Tag Archive | "Joe Flacco"


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Clausen claimed by Ravens to back up Schaub at quarterback

Posted on 24 November 2015 by Luke Jones

Needing a backup quarterback for new starter Matt Schaub, the Ravens were awarded veteran Jimmy Clausen off waivers from the Chicago Bears on Tuesday.

The injured Joe Flacco (knee) was officially placed on injured reserve to make room on the 53-man roster for the 28-year-old Clausen, who now reunites with former Chicago head coach and current Ravens offensive coordinator Marc Trestman. The 2010 second-round pick from Notre Dame had spent the last two seasons with the Bears after beginning his career with the Carolina Panthers.

Trying to add a No. 2 quarterback on short notice, the Ravens preferred someone with knowledge of Trestman’s offensive system, which would accelerate the learning curve with only several days to get ready for Monday night’s game in Cleveland.

“I think that would be a plus if we had that guy available,” said head coach John Harbaugh about the search for a new backup quarterback on Monday. “Someone who has some experience would be a plus.”

The 6-foot-2, 210-pound Clausen has played in 19 games (12 starts) in his six-year career with most of that coming in his rookie season with Carolina. He has completed 53.2 percent of his passes for 1,965 yards, five touchdowns, and 11 interceptions in his career.

On Monday, Schaub will become the first player other than Flacco to start at quarterback for the Ravens in a regular-season game since Troy Smith on Dec. 30, 2007. Counting the postseason, Flacco had started 137 consecutive games for the Ravens.

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Cleveland benches Manziel ahead of Monday’s game with Ravens

Posted on 24 November 2015 by Luke Jones

The Ravens won’t be the only team with a different starting quarterback for Monday’s game in Cleveland.

After videos and photos surfaced of Johnny Manziel partying over his bye week, the Browns announced Tuesday that veteran Josh McCown would start against the Ravens in a prime-time game featuring two of the worst teams in the AFC. A 2014 first-round pick and 2012 Heisman Trophy winner, Manziel had recently been filling in for an injured McCown, who began the season as the Cleveland starter.

Browns head coach Mike Pettine had only announced last week that the 22-year-old would start the final six games in an effort to evaluate whether he could be the starting quarterback moving forward, but Manziel now becomes the team’s No. 3 quarterback behind McCown and Austin Davis.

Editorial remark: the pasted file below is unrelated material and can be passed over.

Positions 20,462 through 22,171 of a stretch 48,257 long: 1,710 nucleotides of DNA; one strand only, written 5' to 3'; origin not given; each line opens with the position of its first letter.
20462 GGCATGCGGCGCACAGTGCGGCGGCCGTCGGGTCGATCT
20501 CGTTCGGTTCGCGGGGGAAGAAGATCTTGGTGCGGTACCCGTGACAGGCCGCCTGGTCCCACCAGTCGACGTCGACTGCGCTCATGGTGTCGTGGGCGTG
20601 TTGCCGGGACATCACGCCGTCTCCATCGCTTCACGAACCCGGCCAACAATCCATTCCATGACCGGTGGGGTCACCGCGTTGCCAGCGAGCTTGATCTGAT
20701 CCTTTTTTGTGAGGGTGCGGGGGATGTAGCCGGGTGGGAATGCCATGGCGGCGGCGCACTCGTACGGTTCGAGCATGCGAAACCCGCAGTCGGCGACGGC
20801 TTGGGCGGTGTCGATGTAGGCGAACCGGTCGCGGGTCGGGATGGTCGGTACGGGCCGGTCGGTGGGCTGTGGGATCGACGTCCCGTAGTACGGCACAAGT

The Ravens would have likely preferred to face the inexperienced Manziel on Monday night after McCown threw for a whopping 457 yards and two touchdowns in Baltimore in Week 5. The Browns won 33-30 in overtime to win their first game at M&T Bank Stadium since 2007.

Of course, the Ravens now have quarterback problems of their own after losing eighth-year starter and Super Bowl XLVII MVP Joe Flacco to a season-ending knee injury in Sunday’s win over St. Louis. Veteran Matt Schaub will make his first start since the 2013 season on Monday night after serving as Flacco’s backup for the first 10 games of 2015.

On Tuesday, Baltimore claimed former Chicago quarterback Jimmy Clausen off waivers to back up Schaub.

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Ravens indicate Flacco could be ready for start of training camp

Posted on 23 November 2015 by Luke Jones

OWINGS MILLS, MD. — A magnetic resonance imaging exam confirmed Joe Flacco suffered two torn ligaments in his left knee in Sunday’s game, but the Ravens remain hopeful that their franchise quarterback will be ready for the start of next year’s training camp.

Head coach John Harbaugh said Monday that surgery to repair the anterior cruciate and medial collateral ligaments won’t take place until after the swelling subsides in Flacco’s knee over the next week or two. However, the early prognosis suggests the Ravens won’t need to drastically alter their plans for the quarterback position in 2016.

“It’s probably way early and, obviously, speculative,” Harbaugh said. “But my indications that I’ve been given would be that he would be back for the start of training camp and that it wouldn’t be an issue. However, as we well know, those are always things that get determined based on how the rehab goes.”

Conventional projections suggest a recovery period of nine to 12 months for tears to the ACL and MCL, but some athletes have made it back sooner depending on a variety of factors including how rigorously they rehab. Arizona quarterback Carson Palmer suffered a torn ACL on Nov. 9, 2014 and was fully cleared to participate in the Cardinals’ minicamp this past June, a recovery that took only seven months. Palmer knew what to expect after suffering the second ACL tear of his career, but he is also five years older than Flacco, who said Sunday that he’d never suffered more than a MCL sprain before.

Though his mobility and speed are underrated, Flacco isn’t a quarterback who has relied heavily on his legs as he ran the ball just 13 times in 10 games this season. The rehabilitation process isn’t quite as challenging for a quarterback compared to a skill position player like a wide receiver or cornerback who depends on constant changes in direction and quick lateral movement.